UUSC Condemns Repeal of Fair Pay and Safe Workplaces Order

In recent weeks, workplace rules protecting against discrimination targeting LGBTQ communities, as well as wage theft, have been rolled back. Most recently, through the repeal of the “Fair Pay and Safe Workplaces” order, these efforts to roll back workplace rights have targeted women’s rights to equal pay and to be free from sexual harassment in the workplace. The “Fair Pay and Safe Workplaces” order, which applied to companies with federal contracts, required wage transparency to ensure that women were paid equally, and banned forced arbitration clauses for sexual harassment, which are often used to prevent sexual harassment claims from reaching the courts and entering public record. With characteristic disregard for human rights and what is just, the administration has repealed these protections for women in the workplace just days before Equal Pay Day, which marks the day each year when women’s earnings catch up to what their male counterparts earned the previous year. UUSC stands in opposition to retrogressive policies and actions, such as the repeal of the “Fair Pay and Safe Workplaces” order, that move us further from a world which is free from oppression and injustice, where human rights are a reality for all.

Learn more about the importance of equal pay for women and men and how you can take action to support women and working families with our partners here.

Equality Requires an Intersectional Approach: Equal Pay Day 2017

Sixty-seven percent. According to a new and soon to be released report by the Los Angeles Black Worker Center, the median wage black women earn is a mere 67 percent of what white men earn and only 81 percent of what white women earn. This April 4th, which marks Equal Pay Day in the United States, UUSC stands with women, in particular women of color, in calling for policies that honor equal pay for equal work. By coming together to work at the intersection of gender, race, and worker rights, we can continue to make progress to end the wage gap, and there’s no better time to get started than today.
graphic on Black and Hispanic women's incomeEqual Pay Day marks the day each year when women’s earnings catch up to what their male counterparts earned the previous year. According to the National Partnership for Women and Families, “women in the United States are paid 80 cents for every dollar paid to men, amounting to an annual gender wage gap of $10,470.” The Economic Policy Institute’s (EPI) data on the gender wage gap breaks the data down further: the median hourly wage for white men in 2016 was $21.29 and for white women was $17.25, while black women earned a median of $13.90, and Hispanic women earned a median of $12.27.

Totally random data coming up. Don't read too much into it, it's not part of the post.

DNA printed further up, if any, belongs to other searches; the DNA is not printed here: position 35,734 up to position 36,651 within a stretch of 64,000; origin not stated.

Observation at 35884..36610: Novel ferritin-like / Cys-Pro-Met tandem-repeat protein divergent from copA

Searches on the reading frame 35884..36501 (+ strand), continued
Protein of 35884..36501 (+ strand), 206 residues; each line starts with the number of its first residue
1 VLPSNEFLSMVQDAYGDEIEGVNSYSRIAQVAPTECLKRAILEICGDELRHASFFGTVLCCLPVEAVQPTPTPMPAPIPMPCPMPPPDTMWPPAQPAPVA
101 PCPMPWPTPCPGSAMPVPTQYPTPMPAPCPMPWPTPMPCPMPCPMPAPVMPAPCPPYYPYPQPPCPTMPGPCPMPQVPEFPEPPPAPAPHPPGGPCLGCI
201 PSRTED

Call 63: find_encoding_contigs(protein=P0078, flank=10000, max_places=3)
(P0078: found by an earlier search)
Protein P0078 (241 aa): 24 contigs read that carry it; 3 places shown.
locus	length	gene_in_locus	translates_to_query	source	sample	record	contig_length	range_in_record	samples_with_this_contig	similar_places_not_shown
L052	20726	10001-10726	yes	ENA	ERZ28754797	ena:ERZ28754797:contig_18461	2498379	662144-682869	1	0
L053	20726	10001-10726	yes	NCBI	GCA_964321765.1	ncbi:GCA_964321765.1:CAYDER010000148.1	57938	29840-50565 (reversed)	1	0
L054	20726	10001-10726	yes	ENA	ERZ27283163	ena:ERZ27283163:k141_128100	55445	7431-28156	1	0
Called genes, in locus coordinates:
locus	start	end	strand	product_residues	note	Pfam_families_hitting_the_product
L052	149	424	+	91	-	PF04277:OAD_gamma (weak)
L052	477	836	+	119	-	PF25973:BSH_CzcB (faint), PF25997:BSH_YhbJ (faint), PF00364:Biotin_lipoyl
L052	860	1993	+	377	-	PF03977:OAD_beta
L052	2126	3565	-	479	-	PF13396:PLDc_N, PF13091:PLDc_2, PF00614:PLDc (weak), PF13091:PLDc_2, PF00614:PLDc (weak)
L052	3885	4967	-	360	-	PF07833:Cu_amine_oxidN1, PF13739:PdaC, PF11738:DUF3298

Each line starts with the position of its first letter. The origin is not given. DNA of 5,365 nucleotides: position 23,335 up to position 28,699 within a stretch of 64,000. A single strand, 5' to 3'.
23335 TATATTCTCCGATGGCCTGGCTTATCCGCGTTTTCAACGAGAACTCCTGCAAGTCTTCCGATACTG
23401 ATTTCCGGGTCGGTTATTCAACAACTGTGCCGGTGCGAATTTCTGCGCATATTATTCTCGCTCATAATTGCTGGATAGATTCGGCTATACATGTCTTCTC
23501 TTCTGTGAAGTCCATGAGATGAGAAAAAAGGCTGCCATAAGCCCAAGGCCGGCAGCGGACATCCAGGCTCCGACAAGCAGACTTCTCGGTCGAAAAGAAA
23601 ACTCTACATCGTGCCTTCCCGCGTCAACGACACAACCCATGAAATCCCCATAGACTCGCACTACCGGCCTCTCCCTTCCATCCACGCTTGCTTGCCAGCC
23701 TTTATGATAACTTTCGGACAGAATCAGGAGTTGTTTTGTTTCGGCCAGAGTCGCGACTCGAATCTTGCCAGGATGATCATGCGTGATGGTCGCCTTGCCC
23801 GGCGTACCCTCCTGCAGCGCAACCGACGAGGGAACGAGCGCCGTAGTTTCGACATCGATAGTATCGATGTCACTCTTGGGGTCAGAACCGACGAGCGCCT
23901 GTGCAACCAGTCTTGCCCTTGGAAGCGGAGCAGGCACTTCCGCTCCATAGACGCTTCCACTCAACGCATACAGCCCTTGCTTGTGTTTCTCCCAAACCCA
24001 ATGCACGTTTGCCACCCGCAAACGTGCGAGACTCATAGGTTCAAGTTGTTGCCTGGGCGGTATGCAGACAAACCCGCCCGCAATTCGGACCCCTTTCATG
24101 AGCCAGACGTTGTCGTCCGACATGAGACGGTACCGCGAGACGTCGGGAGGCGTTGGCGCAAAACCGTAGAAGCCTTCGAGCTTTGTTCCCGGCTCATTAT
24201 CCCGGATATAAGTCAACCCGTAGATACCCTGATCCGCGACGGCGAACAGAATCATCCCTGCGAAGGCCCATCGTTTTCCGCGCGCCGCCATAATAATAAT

What these numbers show, is not only is there a gendered wage gap but, as the Joint Economic Committee of the U.S. Congress (JEC) and multiple others have pointed out: the intersection of race and gender deepens existing inequality that women in the United States face. This is not an accident or an oversight, it is a symptom of structural issues regarding how women are treated and compensated in the workplace.

How the Gender Wage Gap Plays Out

Multiple causes underlie the wage gap, many of which have been explored by economists, activists, and academics. One reason includes challenges that women face because of where they work. The National Women’s Law Center explains, “Women are underrepresented in higher-paying jobs that are often dominated by men, and overrepresented in low-paying jobs—women are two-thirds of workers in occupations that typically pay $10.50 or less per hour…like home health aide, child care worker, and maid and housekeeping cleaner.” JEC also notes the dynamic that race plays, “Hispanic and African-American women… are more likely than white women to hold jobs that offer fewer hours and are more likely to work part-time involuntarily” and they are also “less likely to have access to benefits such as paid sick leave, paid family leave and flexible work schedules.”

Workplace policies and low federal wages perpetuate the pay gap. As UUSC’s former partner Restaurant Opportunities Center United found,
66 percent
of women they interviewed in the restaurant industry reported being subjected to sexual teasing, jokes, remarks, or questions from customers.” Overall, 63 percent of women ignored the harassment from guests, in part as a result of the power dynamic between servers and customers, given the restaurant industry’s pervasive use of a tipped minimum wage. Higher wages could thus go a long way towards increasing
pay as well as reducing harassment women face in the restaurant industry.

Relatedly, women also face the “motherhood penalty.” Research has “consistently shown that women with children are paid less than womenwomen earn less than men at every education level graphicwithout children and men with or without children.” A recent Forbes article describes how the penalty goes even further than wage inequity, “new moms are often perceived to have lower competence and commitment, and they face higher professional expectations and a lower chance of hiring and promotion.”

Many efforts have also been made to try and account for how other factors affect wages, such as the area of industry or level of education. However, controlling for these does not explain away the wage gap, and in some cases, the findings are counterintuitive. EPI found that when education is taken into account, the wage gap actually increases as women earn advanced degrees. 

Looking Forward

If we want to eliminate the wage gap in the future and achieve equal pay for equal work, there are clear policy options that can be advanced, such as enacting fair pay protections and raising the minimum wage. Legislation like the Fair Pay Act and Paycheck Fairness Act would address wage disparities and make it easier to for parties to demonstrate that discrimination has occurred. The Center for American Progress reports that women comprised “approximately two-thirds of minimum-wage workers in 2012,” despite the fact that “nearly two-thirds of mothers are breadwinners or co-breadwinners for their families.” That’s an annual salary of less than $16,000. Increasing the federal minimum wage from $7.25 to $10.10 an hour would boost wages for about 15 million women.